Coriolanus, the heir to the once-prominent Snow family, is a student at the Academy. His family has fallen on hard times like many did after the war, but he finds a potential way to land on top when he is selected as a mentor in the 10th Annual Hunger Games. This mentorship is harder than he anticipated once he realizes the tributes are like him – a young person, not animals – and he sparks a connection with his tribute, Lucy Gray of District 12 – making him question everything he has known.

Collins did a great job incorporating pieces of Snow and Panem’s history that fans already knew from the original series into this prequel, tying them together seamlessly. Aside from getting an early look at Snow’s slow corruption and eventual rise to power, fans will appreciate the subtle explanation of Snow’s ever-present rose on his lapel, his relation to an future rebel and his deep-rooted connection to the Games, both from its inception to making them into what Katniss would face 64 years later. Other not-so-subtle connections are the mockingjays in District 12 and the origin of “The Hanging Tree” song. This story finds a way to weave itself into the series and set the grand stage for what was to come decades later in the Panem timeline.

One of the best parts of this book are the characters. Having read “The Hunger Games”, I thought I would have a hard time rooting for Coriolanus Snow. But for most of this book, he isn’t quite yet the Snow that you know (though there are definitely glimmers of his maniacal mind throughout). I actually found myself rooting for him, wanting him to the get “happily ever after” he thought he wanted – at least until his slow and steady corruption becomes evident. His tribute, Lucy Gray of District 12, is a likable character from the start, especially once the reader gets to know her – in many ways like Katniss, but softer. I found myself rooting for her, wishing she got a different ending.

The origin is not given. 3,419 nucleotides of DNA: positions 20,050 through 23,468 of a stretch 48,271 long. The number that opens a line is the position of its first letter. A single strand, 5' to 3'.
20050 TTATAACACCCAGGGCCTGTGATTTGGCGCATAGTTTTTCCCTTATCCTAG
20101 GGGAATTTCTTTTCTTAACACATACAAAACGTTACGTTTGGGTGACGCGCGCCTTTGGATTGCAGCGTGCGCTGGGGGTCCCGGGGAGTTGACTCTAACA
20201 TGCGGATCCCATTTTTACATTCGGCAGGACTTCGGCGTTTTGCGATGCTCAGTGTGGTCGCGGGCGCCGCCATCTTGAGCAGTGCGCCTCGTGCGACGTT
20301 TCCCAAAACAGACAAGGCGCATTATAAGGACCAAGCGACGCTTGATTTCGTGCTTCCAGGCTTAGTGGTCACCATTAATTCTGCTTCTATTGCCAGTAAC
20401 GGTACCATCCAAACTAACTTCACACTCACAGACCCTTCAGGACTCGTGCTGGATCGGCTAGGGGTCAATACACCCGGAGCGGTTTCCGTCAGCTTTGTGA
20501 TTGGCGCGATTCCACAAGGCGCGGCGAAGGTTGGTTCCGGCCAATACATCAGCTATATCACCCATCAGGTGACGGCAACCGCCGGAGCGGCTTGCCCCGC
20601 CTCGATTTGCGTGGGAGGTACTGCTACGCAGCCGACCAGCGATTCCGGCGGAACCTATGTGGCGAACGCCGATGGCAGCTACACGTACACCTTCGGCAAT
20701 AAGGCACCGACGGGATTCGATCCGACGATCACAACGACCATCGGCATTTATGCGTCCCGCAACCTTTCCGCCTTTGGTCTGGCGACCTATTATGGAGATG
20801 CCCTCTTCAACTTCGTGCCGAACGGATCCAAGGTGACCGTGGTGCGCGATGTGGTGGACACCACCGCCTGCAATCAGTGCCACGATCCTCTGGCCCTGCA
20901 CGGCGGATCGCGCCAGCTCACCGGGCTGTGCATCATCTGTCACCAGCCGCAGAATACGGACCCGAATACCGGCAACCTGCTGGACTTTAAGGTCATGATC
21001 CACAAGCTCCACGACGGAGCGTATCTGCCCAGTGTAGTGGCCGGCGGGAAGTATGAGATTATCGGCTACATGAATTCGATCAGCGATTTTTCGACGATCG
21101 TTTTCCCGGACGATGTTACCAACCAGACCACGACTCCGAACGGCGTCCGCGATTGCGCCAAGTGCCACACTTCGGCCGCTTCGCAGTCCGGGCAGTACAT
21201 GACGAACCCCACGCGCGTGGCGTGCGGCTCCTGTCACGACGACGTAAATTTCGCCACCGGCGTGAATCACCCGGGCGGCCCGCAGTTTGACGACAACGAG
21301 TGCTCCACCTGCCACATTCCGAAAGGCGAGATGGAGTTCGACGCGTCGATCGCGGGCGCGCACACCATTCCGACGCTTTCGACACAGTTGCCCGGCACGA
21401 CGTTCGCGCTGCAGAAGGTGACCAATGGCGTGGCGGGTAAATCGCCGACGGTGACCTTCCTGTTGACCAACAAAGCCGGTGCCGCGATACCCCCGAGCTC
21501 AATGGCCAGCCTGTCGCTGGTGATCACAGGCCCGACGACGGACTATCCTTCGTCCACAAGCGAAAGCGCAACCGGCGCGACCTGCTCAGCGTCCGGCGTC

His classmates gave more insight into the youth of the Capitol and the disparity of life in the Capitol versus the Districts, which made it easier to see how Katniss’ world came to be. One in particular, Sejanus, a boy from the Districts whose family rose to prominence during the war, is very interesting to watch. He struggles with his new identity as Capitol while not wanting to let go of his true identity as District, leading him to make hard decisions that affect more than just himself. Sejanus shows that maybe there aren’t as many differences between people as there appear, but instead people put up the barriers to divide. 

Head Gamemaker Dr. Volumnia Gaul gives even possibly the greatest insight into how Panem becomes the world we see in the original trilogy as she alters creatures of all kinds – even humans – in her lab. Her pushing of Coriolanus – both in his studies and even life after the Academy – gives insight into the views of the Capitol and how their desire for power is derived from chaos versus control. Her constant presence in Coriolanus’ life and mind seem to be a driving factor that takes him from Coriolanus, a young man trying to find a place in the world, to Snow, the man that would become a tyrannical president through less than respectable means. 

Overall, “The Ballad of Songbirds and Snakes” is an engaging read and a truly great addition to “The Hunger Games” series. From beginning to end, there were twists and surprises that kept me guessing and immersed in the world of Panem as Snow worked his way through challenges to discover his ultimate fate and future. Without giving too much away, the ending left me absolutely shocked…but, as Tigris and Coriolanus both say – “Snow lands on top”.

Posted by  On Sep 11, 2020 at 2:27 PM
APL How-To: Oat Milk
with Josh

Join us on the second Friday of each month for a quick and easy tutorial for a DIY you can do at home! 

Today, Josh shares how to make minimal-waste (and delicious!) oat milk.

Posted by  On Sep 11, 2020 at 1:58 PM